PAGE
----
Solitude is a lost art
One of the biggest complaints I hear from my patients, and also people in general, is being overscheduled, overcommitted, and overextended, especially during this pandemic, where we are working from home. It has not been easy to set limits at home and the typical response we are hearing is “I am too busy,” “crazy,” “I am working more from home than from the office,” often said with a mixed tone of desperation and pride.
Even when we have time off, we are insanely busy exercising, texting, working, or watching TV. And when there are a few minutes in between all these activities, what do we do? We are constantly checking our smartphones for voice mail, missed calls, email, and our social media. I have to confess that this has been my experience many times.
Sherry Turkle, professor of Social Studies of Science and Technology at M.I.T., has interviewed hundreds of people of all ages about their daily fixations on social media and new technologies like smartphones and tablets. In a recent interview with Scientific American, Turkle stated that she is worried that there is at least one hidden cost to our addiction to technology, the loss of solitude. Turkle says:
“I do some of my fieldwork at stop signs, at checkout lines at supermarkets. Give people even a second, and they are doing something with their phone. Every bit of research says people’s ability to be alone is disappearing.”
Do you remember the last time you were alone for more than 15 minutes without any distraction or noise? Are people afraid of being alone? In 2014, Science Magazine published a study performed at the University of Virginia in which several participants — a quarter of them women and two-thirds of them men — were placed in a room for fifteen minutes by themselves, and they were told to just sit there with their thoughts and an electric shocker.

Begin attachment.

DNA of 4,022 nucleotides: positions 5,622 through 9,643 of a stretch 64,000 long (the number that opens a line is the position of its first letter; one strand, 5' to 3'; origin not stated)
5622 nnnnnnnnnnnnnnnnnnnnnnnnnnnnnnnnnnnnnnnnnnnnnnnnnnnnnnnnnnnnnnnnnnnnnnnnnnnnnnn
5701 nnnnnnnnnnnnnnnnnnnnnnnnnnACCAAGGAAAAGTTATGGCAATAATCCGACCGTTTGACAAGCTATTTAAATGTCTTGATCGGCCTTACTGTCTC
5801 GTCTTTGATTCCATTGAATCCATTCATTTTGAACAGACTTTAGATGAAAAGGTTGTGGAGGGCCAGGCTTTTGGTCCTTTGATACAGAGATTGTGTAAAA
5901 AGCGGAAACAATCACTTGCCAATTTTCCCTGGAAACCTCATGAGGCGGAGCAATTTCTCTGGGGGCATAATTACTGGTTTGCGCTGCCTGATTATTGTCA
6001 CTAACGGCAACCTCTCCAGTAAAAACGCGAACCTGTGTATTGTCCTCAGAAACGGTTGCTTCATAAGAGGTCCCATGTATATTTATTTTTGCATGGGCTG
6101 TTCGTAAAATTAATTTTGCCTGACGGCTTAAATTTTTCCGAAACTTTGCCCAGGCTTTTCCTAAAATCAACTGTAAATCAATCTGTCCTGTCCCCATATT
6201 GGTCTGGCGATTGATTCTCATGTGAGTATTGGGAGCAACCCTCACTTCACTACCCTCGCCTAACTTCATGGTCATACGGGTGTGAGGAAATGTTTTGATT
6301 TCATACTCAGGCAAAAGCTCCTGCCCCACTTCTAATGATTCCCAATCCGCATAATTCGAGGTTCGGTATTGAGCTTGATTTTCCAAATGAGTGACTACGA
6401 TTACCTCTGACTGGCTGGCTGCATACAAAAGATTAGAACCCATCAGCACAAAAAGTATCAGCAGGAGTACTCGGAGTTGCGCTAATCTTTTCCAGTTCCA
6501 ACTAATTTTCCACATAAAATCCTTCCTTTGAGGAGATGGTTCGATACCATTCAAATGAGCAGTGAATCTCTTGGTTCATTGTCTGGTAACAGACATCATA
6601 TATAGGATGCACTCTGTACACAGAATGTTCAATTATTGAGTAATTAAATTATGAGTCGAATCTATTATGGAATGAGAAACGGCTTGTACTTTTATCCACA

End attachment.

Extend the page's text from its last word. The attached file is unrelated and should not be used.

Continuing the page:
These participants had previously stated that they would pay money to avoid being shocked with electricity. Even though they did not want to get an electrical shock, it was found that most of the participants placed in this room shocked themselves with the electric shocker given to them rather than just spend 15 minutes in solitude. They could not handle being alone. They needed to do something to feel alive and the only thing they had in their hand was an electrical shocker, so they preferred to shock themselves than to be alone with their thoughts. We are afraid of being alone.
People are afraid of being alone because they do not know how to be alone.
Think about this. Ever since we were in preschool or starting elementary school, we were taught to get involved with others (which is good, there is nothing wrong with getting involved with others). But how many of us were taught how to practice solitude in our daily life? We do not know how to be alone in solitude.
Humans have long stigmatized solitude. It has been considered an inconvenience, something to avoid, a punishment, a realm of loners. Today, I want to rediscover the lost art of solitude, and challenge you to begin practicing this discipline in your life because it is the secret to reconnecting with God, yourself, and others.
The truth about solitude
We cannot confuse loneliness with solitude because these are two completely different experiences. So, the first thing I want to do is to clarify the difference between loneliness and solitude.
Loneliness is that feeling of being alone or the lack of social connection. It is a state of deep anguish. Loneliness is the feeling of having less affection and closeness than we would desire in the intimate or relational areas.
Solitude is the state of being alone without experiencing loneliness (Gotesky). It is a positive and constructive state of engagement with oneself. Solitude is desirable, a state of being alone where you provide yourself with enough wonderful company.
Traditionally, throughout history, the practice of solitude has been associated with a spiritual discipline. However, in the mid-seventeenth century, there was a perceptible change reflected in the literature and poems of the day that indicate that solitude had become more inward-focused. Individuals sought solitude in order to focus on the self rather than God. When the field of psychology began to take a more prominent place in our society, solitude was then used as a practice not to bring people closer to God, but to themselves.
However, in the Bible, we can learn how great men of God found shelter, renewal, and a deeper connection to God after learning how to spend time in solitude, time alone with the Creator.
In solitude, we can find the place, time, and inspiration that allows us to get away from the day-to-day rush and that allows us to reconnect with God.
Would you like to learn more about how solitude can help you reconnect with God? Do you know any Bible stories about people who had a close encounter with God in solitude? Share your answers with us in the comments section. God bless you.